This story wasn’t about violence as much as its aftermath. How do you pick up the pieces? How do you move on?
“I think writers are always collecting experiences that we draw from when the time is right. For this story, it was the pandemic–watching people struggle with isolation and adapting communication, that was the catalyst. In other words, I blame Zoom.” ~Cristel Orrand, “M.O.U.T.H. Piece”
“Empathy is one of the most necessary human traits, and the last few years have demonstrated that need… However, it can be possible to lose oneself under the weight sorrow and pain that people endure every day.” ~Jennifer Nestojko, “Found and Lost”
Objectified (Midnight Bites 5) was a labor of intense love. The stories in here are not easy reads. They will rip your heart out and stomp it into the ground, even when you’re chuckling out loud.
In this volume, we have three very different stories that center themes of memory and place.
“Horror gives a distinct threat, a clear challenge and an almost universal sense of resolution. All stories are driven to some degree by the metaphorical clash of humanity versus monster. But in horror, you get to have actual monsters.”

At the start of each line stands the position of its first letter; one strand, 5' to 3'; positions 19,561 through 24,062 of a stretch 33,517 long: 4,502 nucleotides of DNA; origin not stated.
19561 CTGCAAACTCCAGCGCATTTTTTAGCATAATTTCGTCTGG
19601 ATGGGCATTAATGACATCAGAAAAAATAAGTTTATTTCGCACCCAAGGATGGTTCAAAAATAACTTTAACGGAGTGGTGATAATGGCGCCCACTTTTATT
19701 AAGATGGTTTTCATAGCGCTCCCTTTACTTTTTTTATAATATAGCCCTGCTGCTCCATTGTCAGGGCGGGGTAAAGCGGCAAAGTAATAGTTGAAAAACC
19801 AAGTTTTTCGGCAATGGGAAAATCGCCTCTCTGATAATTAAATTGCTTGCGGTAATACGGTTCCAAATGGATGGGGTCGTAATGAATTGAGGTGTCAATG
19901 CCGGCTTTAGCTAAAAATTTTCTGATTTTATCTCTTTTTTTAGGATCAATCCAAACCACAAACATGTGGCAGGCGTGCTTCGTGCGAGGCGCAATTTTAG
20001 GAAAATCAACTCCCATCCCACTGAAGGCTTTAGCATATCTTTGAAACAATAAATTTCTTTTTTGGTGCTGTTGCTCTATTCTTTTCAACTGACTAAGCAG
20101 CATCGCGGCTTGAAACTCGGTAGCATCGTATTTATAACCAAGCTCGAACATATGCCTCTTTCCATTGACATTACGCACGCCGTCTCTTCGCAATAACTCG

Style is always a challenge. The story always determines the style and getting the style to match the content of the story is no easy matter.
“I grew up in rural Prince Edward Island, an insular place of red cliffs and shocking beauty. It was easy to believe that fantastical creatures lived there.”
~~Melanie Bell, author of “The Cliffman”
A couple of weeks ago, I shared a meme to the Crone Girls Press Facebook group. It was a picture of a female Krampus, with a little note about how this mythical figure went around rounding up bad men instead of naughty children. It was a fun meme and relatively on brand for the group,Continue reading “New Horror: Mother Krampus”
A horror writer isn’t necessarily an emotional sadist, but it helps! If I make a reader cry, or afraid, or laugh, or any strong emotional response, I win. The enemy of good fiction is boredom.